One of the strongest feelings human beings have is fear. Whether it is fear of falling, of open spaces, of strangers, of ridicule, or of failure, fear defines our existence. Through fear, we learn to adapt our behavior, avoiding whatever it is that causes that uncomfortable feeling. Unfortunately, for too many of us, we let fear dictate our lives.

Fear of failing and fear of admitting errors paralyze our actions as surely as a tightening cord can strangle. If we have the courage to fail, and to openly admit our failures, we also open the opportunity to succeed.

How much effort does it take for us to hide what we have done wrong?

When we minimize the effort it takes to hide our imperfections, when we eliminate the shame or embarrassment we assign to our inevitable screw-ups, we free ourselves to move forward, to succeed beyond our wildest dreams. Do you know people who are so afraid of stepping outside their conventional and narrow comfort zone that they never accomplish anything? Maybe you are one of them.
1) How do you approach a difficulty? Is it a challenge or a threat?
2) Are you persistent in pursuit of set goals?
3) Do you focus on what you are trying to achieve?
4) Can you freely and realistically recognize the source of a failure?
5) Can you do it without blaming yourself or someone else?
6) Do you meet challenges with renewed vigor instead of shying away from them?
7) Do you recover quickly from a failure?
1) Do you fear a challenge since you are not sure of success?
2) Do you only half-heartedly commit to a goal to minimize losses?
3) Do you bail out quickly when it looks like something is not going to succeed?
4) Do you constantly evaluate your individual performance rather than keeping your eye on the accomplishment of the goal?
5) Do you look for all the things that could go wrong? (Remember, you have a better chance of hitting a target if you aim at it. Are you targeting success or failure?)
6) Do you chastise yourself for inadequacies? (Negative self-talk is a common crippler long after the voices of our teachers and our parents have ceased. Are you still playing those voices? Are you still criticizing yourself because you do it better than anyone else? Or so that you can ‘be the first’ in cutting yourself down?)
7) Do you recover slowly from a failure?
8) Do you whine to yourself, “That’s the way it always happens?”

Our effectiveness is surely affected by how we feel about our ability to resolve a given challenge. If we tie our shoes for 20 years or more, we hardly give that problem a second thought. Or perhaps we study birds for so many years that the first time we see a species in real life, we recognize it. Sometimes we see someone else succeed at something and figure that, if they can do a task, there is no reason we can’t also do it. Or someone tells us convincingly that we can do something. Admittedly, if we are physically or emotionally tired or sick, our effectiveness is less than optimal.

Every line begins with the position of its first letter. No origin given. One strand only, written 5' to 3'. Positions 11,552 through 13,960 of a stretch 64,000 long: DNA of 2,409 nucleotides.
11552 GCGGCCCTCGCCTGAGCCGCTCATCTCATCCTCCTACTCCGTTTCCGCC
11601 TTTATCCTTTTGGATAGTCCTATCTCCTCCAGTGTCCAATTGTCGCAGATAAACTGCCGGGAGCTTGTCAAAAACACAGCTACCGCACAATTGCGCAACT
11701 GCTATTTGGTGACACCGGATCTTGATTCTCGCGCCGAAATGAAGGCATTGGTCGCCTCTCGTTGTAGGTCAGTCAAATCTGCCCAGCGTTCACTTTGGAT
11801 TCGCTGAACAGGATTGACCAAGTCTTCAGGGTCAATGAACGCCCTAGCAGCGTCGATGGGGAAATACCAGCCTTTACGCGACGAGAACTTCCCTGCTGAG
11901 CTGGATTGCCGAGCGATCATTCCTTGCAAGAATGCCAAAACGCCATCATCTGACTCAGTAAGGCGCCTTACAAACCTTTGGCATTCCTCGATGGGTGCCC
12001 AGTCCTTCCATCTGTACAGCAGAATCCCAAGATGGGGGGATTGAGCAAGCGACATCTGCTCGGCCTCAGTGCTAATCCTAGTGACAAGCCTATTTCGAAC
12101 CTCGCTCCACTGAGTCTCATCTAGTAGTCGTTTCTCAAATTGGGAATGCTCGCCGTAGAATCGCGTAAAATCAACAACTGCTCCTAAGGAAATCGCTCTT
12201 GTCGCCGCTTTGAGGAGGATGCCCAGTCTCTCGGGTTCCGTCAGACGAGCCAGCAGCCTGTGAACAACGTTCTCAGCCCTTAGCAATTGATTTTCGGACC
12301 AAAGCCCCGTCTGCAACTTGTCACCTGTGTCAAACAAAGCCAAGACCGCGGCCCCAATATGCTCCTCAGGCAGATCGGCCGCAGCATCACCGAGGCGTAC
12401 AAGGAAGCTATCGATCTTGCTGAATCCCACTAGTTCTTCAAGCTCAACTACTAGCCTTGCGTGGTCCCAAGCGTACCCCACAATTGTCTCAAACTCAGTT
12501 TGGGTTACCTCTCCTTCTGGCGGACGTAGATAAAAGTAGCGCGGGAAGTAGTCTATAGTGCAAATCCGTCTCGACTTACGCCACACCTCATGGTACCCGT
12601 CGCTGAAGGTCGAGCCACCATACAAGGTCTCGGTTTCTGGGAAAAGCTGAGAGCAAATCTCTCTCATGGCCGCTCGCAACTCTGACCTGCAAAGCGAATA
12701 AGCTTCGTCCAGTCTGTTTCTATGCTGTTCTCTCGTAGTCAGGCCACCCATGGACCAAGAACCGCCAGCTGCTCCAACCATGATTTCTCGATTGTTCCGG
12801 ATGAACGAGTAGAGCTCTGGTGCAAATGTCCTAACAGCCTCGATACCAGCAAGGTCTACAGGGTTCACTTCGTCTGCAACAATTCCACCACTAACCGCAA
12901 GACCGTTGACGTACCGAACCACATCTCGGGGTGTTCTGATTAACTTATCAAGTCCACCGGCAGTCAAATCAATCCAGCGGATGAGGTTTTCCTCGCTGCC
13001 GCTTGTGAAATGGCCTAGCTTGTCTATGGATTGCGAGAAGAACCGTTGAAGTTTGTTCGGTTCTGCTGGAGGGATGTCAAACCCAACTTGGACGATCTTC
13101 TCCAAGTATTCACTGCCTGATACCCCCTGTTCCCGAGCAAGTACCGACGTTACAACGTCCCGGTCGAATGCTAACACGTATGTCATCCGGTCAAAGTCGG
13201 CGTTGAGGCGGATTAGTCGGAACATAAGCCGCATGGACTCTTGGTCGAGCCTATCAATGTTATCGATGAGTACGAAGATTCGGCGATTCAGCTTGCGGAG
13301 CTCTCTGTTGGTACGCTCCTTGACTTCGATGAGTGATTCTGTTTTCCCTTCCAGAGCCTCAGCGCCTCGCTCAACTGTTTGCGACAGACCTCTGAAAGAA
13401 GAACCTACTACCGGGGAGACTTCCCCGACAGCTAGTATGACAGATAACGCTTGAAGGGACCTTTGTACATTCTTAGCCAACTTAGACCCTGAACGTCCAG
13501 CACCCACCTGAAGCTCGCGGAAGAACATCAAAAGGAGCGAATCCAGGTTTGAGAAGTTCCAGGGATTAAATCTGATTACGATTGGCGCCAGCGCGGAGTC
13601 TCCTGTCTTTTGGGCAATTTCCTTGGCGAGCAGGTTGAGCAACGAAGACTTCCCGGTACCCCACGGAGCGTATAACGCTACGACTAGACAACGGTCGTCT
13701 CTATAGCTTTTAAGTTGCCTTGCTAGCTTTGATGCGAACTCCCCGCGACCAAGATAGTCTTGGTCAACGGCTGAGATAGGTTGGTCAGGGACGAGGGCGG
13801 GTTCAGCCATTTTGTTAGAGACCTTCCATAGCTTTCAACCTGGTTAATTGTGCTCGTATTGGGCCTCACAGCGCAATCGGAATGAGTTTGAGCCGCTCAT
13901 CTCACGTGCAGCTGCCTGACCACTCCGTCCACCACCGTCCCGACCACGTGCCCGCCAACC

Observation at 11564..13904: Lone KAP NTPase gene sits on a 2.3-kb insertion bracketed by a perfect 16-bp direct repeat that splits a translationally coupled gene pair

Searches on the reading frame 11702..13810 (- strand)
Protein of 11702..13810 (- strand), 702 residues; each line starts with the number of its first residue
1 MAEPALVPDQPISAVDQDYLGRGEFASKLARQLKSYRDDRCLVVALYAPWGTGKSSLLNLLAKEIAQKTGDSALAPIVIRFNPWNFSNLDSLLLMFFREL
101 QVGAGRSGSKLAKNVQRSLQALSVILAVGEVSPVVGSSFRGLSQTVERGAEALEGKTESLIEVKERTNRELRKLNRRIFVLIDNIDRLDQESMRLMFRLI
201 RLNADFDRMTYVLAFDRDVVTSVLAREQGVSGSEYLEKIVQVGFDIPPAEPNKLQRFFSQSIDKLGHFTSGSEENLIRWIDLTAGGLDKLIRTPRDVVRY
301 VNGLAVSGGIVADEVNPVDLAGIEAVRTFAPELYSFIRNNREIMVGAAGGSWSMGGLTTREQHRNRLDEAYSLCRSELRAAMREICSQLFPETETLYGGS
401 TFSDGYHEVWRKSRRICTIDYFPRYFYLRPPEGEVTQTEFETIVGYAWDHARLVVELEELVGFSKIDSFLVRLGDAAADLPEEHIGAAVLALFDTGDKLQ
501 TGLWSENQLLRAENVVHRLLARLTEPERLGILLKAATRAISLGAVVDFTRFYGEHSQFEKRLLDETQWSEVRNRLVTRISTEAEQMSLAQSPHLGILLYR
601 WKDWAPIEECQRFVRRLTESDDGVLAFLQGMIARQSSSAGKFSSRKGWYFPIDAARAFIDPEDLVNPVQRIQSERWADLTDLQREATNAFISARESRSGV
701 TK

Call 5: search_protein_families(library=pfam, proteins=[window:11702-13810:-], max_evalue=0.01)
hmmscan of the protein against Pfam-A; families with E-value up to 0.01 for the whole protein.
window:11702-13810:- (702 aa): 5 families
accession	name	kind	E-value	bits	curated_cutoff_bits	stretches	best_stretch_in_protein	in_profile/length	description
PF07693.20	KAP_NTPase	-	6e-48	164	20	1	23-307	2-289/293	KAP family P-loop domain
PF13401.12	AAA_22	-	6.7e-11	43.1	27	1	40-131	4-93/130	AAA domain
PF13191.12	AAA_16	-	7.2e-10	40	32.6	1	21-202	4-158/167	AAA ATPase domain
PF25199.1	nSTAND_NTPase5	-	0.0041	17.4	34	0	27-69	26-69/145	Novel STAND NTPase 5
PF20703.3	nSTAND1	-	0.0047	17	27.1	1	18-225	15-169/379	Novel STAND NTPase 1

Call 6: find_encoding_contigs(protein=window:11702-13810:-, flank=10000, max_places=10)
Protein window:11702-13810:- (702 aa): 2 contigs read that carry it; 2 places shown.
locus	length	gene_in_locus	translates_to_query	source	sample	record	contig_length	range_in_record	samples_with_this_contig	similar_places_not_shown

Giving in to our fears decreases the size of our comfort zone, whether we determine that it is not safe to travel to another country, to speak in front of large audiences, to eat strange foods, or even in to go outside our own home. Admittedly, concern about a certain activity may be appropriate. Maybe a particular country is caught up in a civil war, or a tanker carrying ammonia overturned on a nearby freeway. But an ongoing, persistent fear, one that controls your life, may keep you from achieving your dreams.

Sometimes we just plunk ourselves in the middle of something, like a non-swimmer thrown into a pool, flailing to keep from drowning, and hoping, in the process, to learn to swim. Of course, the other option is that we drown, or someone else jumps in to save us. Many have a long-lasting fear of water because of a similar experience; well-meaning though it may have been. Rescue is seldom a positive affirmation.

What fears are holding you back?
Why do you let them?
How does that fear and your response affect how you feel about yourself?
How do you manage failure? Is it affecting how you see yourself?
Does fear limit your willingness to risk?

Copyright © 2011 Sandra Kischuk and Living Beyond Limits. Unauthorized use and/or duplication of this material without express and written permission from this blog’s author and/or owner is strictly prohibited. Excerpts and links may be used, provided that full and clear credit is given to Sandra Kischuk and Living Beyond Limits with appropriate and specific direction to the original content.

This entry was posted in Avoidance, Esteem and tagged . Bookmark the permalink.

Leave a Reply

Fill in your details below or click an icon to log in: Logo

You are commenting using your account. Log Out /  Change )

Twitter picture

You are commenting using your Twitter account. Log Out /  Change )

Facebook photo

You are commenting using your Facebook account. Log Out /  Change )

Connecting to %s